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Job Creation

From research labs and supplier factories to assembly lines and dealership showrooms, the auto industry supports nearly 8 million jobs, pays $500 billion in annual compensation and generates $70 billion in personal tax revenue in the United States.

And, as low-skill manufacturing has shifted overseas (for example, in textiles or some consumer electronics), the importance of high-skill manufacturing, like automobiles, has risen. With auto sales rebounding from the financial crisis of the 2008 – 2009, automakers’ importance to our economy will continue to grow. Industry experts predict Chrysler, Ford and GM could hire 34,000 new workers over the next four years. And those new jobs will support about 300,000 more new jobs at auto suppliers and other local businesses that serve Chrysler, Ford and GM plants.

Chrysler, Ford and GM are just three of 16 major global automakers competing in the U.S., but they employ two-thirds of America’s autoworkers, purchase nearly two-thirds of the auto parts manufactured here, produce 55 percent of the autos assembled here and conduct most of America’s auto research and development.

Why do Chrylser, Ford and GM contribute so much more to our economy? Because they conduct the bulk of their engineering, manufacturing, marketing and finance work here. Four out of 10 Chrysler, Ford and GM employees are based in the U.S. At Toyota, Honda, Nissan, Hyundai/Kia, BMW, Mercedes and VW (the seven largest foreign automakers), only five in 100 employees are based here. That eight-fold difference translates into millions of U.S. jobs and tens of billions of dollars in parts sales, R&D and capital investment each year.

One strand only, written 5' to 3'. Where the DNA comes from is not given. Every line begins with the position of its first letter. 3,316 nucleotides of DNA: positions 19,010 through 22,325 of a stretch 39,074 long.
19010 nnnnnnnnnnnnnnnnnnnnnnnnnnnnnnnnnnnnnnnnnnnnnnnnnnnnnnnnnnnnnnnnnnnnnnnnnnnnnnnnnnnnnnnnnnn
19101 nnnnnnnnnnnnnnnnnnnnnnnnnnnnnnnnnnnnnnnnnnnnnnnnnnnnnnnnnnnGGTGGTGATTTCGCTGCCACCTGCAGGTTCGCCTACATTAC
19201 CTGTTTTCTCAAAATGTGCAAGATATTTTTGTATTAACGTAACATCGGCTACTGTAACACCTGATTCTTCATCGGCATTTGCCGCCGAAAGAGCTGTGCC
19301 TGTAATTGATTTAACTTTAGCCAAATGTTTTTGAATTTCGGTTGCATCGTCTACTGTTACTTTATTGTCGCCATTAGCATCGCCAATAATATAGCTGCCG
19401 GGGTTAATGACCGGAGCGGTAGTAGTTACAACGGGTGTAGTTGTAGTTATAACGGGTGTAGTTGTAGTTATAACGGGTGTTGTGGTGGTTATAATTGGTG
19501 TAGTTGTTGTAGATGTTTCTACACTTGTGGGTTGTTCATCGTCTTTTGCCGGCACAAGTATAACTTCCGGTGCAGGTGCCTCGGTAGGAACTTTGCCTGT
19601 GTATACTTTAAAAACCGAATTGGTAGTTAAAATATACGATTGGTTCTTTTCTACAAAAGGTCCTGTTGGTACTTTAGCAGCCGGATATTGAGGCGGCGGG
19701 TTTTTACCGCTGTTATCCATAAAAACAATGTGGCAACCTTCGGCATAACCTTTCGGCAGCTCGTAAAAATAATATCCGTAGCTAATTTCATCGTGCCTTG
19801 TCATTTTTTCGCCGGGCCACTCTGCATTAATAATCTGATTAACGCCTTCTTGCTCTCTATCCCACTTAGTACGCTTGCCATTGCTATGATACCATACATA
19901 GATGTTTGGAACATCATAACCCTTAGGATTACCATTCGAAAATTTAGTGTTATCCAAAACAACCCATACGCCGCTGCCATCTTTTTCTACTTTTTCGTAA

Aug 15 2014
Your Metal News

The American Iron and Steel Institute (AISI) and allied manufacturing groups today reiterated their call for strong and enforceable currency manipulation disciplines in all future trade agreements, including the Trans-Pacific Partnership (TPP).

Aug 14 2014
Written by Matt Blunt | Posted on Cleveland Crain's Business

American businesses could be hiring more workers today if we ended unfair trade practices used by some of our trading partners. No matter how competitive companies are in Ohio, they struggle to keep up with foreign competitors that are given an unearned advantage because of currency manipulation.

Aug 14 2014
Written by Marcia Pledger | Posted on Cleveland Plain Dealer

 Leading manufacturing association presidents came to Cleveland on Wednesday to remind Ohioans that currency manipulation and unfair trade practices continue to hurt American workers, businesses and farmers.

Aug 14 2014
WTAM 1100 Cleveland

Leading manufacturing association presidents participated in a press conference at the City Club of Cleveland.

They called for U.S. government representatives to strongly address unfair currency policies in ongoing international trade talks with Asian nations.

Former Missouri governor Matt Blunt is president of the American Automotive Policy Council and is among those calling for congressional action to help level the playing field and create jobs here at home.

Aug 14 2014
Reuters

General Motors Co (GM.N) will start construction this fall on a $174 million (104.24 million pound) stamping plant in Lansing, Michigan, that will make components for the nearby Lansing Grand River assembly plant, the company said on Wednesday.

The plant, which will stamp steel into auto components like hoods and door panels, will create or retain about 145 jobs.

It will produce components for Cadillac ATS and Cadillac CTS vehicles and a future product the company has not yet announced.

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